Food for thought: A question of faith; and questionable faith
In China, desperation drives ordinary people to lodge complaints with the central authorities, though their record of redressal is dismal. With absolutely no hope of having their grievances redressed at the local level, the people have to, perforce, place their faith in the central mechanisms.
In India, in one of the temple towns in the south, people place their faith in a still higher ‘authority.’ Many who are seeking cures for ailments of the ear and the skin come to this temple during a particular season, wait for others to eat food on banana leaf plates, and then wrap these used banana leaves around themselves before going to have a bath. Their faith in this ‘treatment’ is so strong that all efforts of the authorities to curb this centuries-old tradition have failed.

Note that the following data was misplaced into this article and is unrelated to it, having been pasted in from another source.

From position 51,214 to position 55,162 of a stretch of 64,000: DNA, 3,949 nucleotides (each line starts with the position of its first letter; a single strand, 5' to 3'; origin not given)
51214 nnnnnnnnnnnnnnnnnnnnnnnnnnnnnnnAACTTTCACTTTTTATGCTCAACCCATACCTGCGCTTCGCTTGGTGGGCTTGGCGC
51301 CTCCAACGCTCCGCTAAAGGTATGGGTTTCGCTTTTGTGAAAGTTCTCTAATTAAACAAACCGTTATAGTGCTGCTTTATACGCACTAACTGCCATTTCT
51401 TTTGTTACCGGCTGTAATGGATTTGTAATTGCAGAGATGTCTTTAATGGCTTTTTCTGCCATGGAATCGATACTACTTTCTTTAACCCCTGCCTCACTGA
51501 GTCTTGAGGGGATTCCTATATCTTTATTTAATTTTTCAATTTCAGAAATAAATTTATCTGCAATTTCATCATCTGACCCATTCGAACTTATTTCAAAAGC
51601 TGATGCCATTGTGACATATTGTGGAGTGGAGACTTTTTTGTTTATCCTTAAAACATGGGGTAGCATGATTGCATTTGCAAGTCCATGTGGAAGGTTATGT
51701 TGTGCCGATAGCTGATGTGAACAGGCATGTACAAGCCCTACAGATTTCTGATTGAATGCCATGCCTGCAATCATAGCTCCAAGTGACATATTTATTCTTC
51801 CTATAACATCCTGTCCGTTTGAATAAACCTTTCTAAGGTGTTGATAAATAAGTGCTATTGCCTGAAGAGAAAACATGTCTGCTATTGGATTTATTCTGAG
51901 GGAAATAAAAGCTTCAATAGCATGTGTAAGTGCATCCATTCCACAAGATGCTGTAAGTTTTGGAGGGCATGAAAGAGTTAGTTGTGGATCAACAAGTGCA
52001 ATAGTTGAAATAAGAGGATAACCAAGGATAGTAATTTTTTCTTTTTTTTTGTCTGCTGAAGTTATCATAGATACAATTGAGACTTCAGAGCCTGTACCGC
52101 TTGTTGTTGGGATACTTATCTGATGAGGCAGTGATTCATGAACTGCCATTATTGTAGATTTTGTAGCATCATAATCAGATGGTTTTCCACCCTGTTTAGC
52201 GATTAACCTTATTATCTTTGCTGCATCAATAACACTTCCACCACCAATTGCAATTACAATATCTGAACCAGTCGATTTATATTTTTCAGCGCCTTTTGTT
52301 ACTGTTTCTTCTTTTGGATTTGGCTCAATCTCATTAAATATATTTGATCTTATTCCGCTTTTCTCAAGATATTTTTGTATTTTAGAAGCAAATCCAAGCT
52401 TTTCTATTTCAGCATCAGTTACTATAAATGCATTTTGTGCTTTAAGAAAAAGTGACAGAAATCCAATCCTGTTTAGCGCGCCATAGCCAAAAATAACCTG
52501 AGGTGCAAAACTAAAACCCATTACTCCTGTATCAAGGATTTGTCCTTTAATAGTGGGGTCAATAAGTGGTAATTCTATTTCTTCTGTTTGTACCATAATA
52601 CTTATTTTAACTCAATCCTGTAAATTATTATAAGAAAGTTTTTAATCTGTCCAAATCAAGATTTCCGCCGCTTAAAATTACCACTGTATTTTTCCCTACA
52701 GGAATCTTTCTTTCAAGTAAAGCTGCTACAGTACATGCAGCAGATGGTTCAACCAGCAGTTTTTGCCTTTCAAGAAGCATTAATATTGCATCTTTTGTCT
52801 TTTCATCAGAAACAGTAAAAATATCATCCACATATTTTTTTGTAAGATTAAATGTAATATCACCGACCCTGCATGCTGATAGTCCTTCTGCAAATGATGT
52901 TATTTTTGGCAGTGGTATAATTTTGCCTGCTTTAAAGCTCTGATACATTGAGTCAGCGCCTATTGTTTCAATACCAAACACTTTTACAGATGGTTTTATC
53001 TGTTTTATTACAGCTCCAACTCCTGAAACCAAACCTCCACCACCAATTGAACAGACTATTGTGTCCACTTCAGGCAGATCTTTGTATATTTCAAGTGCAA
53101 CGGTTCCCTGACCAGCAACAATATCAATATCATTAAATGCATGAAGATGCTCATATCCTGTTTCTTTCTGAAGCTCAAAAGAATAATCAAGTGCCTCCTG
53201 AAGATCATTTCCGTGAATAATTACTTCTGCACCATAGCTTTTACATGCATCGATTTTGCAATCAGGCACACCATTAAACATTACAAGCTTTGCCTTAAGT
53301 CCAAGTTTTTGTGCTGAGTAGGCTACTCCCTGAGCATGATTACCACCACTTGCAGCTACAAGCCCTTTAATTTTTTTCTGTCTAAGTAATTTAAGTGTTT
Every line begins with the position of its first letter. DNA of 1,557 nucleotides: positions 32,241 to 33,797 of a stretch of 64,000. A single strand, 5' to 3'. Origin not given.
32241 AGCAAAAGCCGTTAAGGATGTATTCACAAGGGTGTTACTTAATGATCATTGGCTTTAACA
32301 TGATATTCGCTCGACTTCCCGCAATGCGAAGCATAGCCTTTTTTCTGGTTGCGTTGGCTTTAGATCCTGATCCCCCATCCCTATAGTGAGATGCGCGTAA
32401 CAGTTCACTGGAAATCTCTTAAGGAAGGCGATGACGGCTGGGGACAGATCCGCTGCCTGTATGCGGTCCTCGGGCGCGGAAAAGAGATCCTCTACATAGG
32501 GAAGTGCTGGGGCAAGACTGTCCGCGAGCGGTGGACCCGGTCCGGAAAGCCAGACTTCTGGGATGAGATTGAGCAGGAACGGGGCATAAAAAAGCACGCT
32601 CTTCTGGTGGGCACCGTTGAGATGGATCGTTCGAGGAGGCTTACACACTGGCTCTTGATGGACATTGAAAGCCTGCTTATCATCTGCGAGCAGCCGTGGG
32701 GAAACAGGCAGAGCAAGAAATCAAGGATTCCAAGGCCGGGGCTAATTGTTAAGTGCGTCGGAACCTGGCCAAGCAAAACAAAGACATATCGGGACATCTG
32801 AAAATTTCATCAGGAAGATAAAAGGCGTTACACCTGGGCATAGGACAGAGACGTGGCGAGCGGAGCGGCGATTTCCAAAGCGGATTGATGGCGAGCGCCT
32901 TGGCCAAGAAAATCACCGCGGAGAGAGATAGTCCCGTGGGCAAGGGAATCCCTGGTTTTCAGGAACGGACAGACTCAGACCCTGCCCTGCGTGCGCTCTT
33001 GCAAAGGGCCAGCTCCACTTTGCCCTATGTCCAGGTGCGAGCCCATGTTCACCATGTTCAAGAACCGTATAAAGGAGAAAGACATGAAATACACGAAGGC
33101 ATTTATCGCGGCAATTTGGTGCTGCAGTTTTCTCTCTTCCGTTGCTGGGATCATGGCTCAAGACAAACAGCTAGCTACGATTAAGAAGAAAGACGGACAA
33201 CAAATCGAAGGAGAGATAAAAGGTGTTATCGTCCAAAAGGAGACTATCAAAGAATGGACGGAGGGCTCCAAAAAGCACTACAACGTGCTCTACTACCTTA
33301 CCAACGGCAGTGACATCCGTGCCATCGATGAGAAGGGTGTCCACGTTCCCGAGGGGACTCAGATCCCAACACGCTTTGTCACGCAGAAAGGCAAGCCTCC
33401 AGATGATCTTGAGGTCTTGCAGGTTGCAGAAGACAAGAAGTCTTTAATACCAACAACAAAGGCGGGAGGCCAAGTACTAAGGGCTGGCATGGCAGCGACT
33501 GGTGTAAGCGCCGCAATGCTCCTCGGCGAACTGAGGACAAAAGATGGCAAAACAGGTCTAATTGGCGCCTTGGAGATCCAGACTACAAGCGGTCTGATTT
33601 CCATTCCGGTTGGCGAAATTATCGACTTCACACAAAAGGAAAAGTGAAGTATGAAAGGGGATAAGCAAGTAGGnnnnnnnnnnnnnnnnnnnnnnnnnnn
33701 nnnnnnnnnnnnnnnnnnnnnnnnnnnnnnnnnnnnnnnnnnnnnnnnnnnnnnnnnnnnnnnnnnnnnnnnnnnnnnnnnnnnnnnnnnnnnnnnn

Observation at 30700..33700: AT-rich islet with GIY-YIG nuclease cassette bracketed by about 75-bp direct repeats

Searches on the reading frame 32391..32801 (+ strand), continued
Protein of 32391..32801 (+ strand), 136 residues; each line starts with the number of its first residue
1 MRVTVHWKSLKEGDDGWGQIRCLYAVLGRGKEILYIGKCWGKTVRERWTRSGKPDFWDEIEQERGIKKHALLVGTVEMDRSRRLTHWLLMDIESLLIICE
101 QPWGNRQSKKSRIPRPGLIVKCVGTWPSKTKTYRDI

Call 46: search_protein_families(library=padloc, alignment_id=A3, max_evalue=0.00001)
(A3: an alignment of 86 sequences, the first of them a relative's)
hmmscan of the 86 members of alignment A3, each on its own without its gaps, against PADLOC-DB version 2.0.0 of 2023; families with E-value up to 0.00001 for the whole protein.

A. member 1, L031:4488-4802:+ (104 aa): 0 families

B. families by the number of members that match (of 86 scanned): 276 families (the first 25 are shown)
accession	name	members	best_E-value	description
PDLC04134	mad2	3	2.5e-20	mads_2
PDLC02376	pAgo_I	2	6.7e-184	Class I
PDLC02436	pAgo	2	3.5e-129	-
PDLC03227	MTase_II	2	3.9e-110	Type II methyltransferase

Food for the palate: Beans palya
String and chop half a kilo of beans into tiny pieces. Cook till soft [I use a pressure cooker] and keep aside, drained of all excess water. Heat a teaspoonful of any edible oil in a pan, add a teaspoonful each of mustard seeds and split black gram, a pinch of asafoetida, three red chillis, and a few curry leaves. When the mustard splutters/ the gram browns, add the cooked beans, a pinch of turmeric powder, salt to taste and half a handful of grated coconut. Saute till well blended and all traces of water are gone. [Should take no more than five minutes.] A protein-rich, tasty salad that you can eat any which way you like: hot or cooled, by itself in a cup, with rice, spread on bread or pizza, or mixed with cooked noodles.
Each day of this year, I hope to provide some food for the mind and for the body too… The former, from news I get to read every day, and the latter, from the vast repertoire of Indian vegetarian fare that I draw on to cook at home.